Luan Tran Luan Tran (Assistant Research Scientist)I have worked as an Assistant Research Scientist in the Bone and Signaling Lab atNASA ARC since 2010 under the mentorship of Dr. Ruth Globus. I received my Bachelors of Science in Molecular Biology from San Jose State University and have since developed an interest in regenerative medicine and stem cell biology. Aside from developing my technical skills in the areas of tissue culture and molecular assays, my time in the Bone and Signaling Lab has greatly improved my scientific independence--which will help me as I embark on a path towards attaining a PhD.
Arundhati Balid Arundhati Balid (Postdoctoral Fellow): I am an Ames Associate Volunteer at the Bone and Signaling Lab. I received my Ph. D from India in Biotechnology and started working in the lab part-time in the capacity of a Post Doctoral Fellow. In my time here I have focused on the damage that occurs at DNA level due to radiation exposure, in an effort to understand the effects of radiation on the bone cells. Radiation exposure is a risk for the astronauts and this work will help better understand it.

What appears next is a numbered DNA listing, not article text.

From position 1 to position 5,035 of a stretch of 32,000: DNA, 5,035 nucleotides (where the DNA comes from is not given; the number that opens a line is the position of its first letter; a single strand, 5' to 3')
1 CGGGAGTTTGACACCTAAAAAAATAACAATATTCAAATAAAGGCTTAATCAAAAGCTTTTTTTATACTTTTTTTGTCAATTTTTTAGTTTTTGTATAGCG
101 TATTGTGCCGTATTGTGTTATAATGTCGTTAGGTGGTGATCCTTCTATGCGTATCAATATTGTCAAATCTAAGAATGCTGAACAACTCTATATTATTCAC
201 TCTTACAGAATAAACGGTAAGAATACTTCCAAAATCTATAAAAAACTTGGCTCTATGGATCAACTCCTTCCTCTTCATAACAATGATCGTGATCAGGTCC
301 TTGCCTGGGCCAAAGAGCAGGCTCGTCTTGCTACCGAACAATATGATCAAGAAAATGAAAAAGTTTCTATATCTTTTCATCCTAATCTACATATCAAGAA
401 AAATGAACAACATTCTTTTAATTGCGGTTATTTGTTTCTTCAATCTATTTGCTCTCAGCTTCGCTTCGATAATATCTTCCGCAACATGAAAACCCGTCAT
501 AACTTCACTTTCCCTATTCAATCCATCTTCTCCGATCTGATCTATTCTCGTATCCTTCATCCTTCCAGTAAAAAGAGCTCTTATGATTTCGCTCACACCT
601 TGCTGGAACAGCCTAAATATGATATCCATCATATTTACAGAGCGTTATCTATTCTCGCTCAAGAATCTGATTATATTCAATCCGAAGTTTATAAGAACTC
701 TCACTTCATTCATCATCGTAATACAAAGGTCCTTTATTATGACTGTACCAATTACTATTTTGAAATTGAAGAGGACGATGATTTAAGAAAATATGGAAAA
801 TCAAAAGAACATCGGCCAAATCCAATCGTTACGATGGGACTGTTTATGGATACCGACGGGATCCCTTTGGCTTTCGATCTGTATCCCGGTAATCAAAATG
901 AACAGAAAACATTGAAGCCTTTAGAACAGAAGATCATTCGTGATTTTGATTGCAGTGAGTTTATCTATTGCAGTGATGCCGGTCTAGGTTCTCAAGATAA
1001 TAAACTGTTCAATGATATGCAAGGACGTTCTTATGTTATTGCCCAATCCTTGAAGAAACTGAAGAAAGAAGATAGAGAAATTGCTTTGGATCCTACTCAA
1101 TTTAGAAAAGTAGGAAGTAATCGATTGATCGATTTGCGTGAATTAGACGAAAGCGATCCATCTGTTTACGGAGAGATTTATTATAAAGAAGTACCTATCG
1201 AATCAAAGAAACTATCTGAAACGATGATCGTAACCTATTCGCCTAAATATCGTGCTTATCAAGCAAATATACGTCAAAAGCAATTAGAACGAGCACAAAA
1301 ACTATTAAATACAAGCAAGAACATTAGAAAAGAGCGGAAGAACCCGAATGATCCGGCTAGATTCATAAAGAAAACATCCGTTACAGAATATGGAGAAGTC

Samantha Torres Samantha Torres (Research Assistant) I'm a Biology major at Foothill College, and I've been interning here at NASA Ames for over a year. Working in the Bone and Signaling lab, I've had the privilege of getting hands on research laboratory training, working with cell culture, and being involved in many different kinds of experiments. My internship here has only fostered my aspirations to work in the field of biology, and later on in medicine. My experiences working in the lab have taught me so much, and I'm sure that I will benefit from them throughout the rest of my academic career.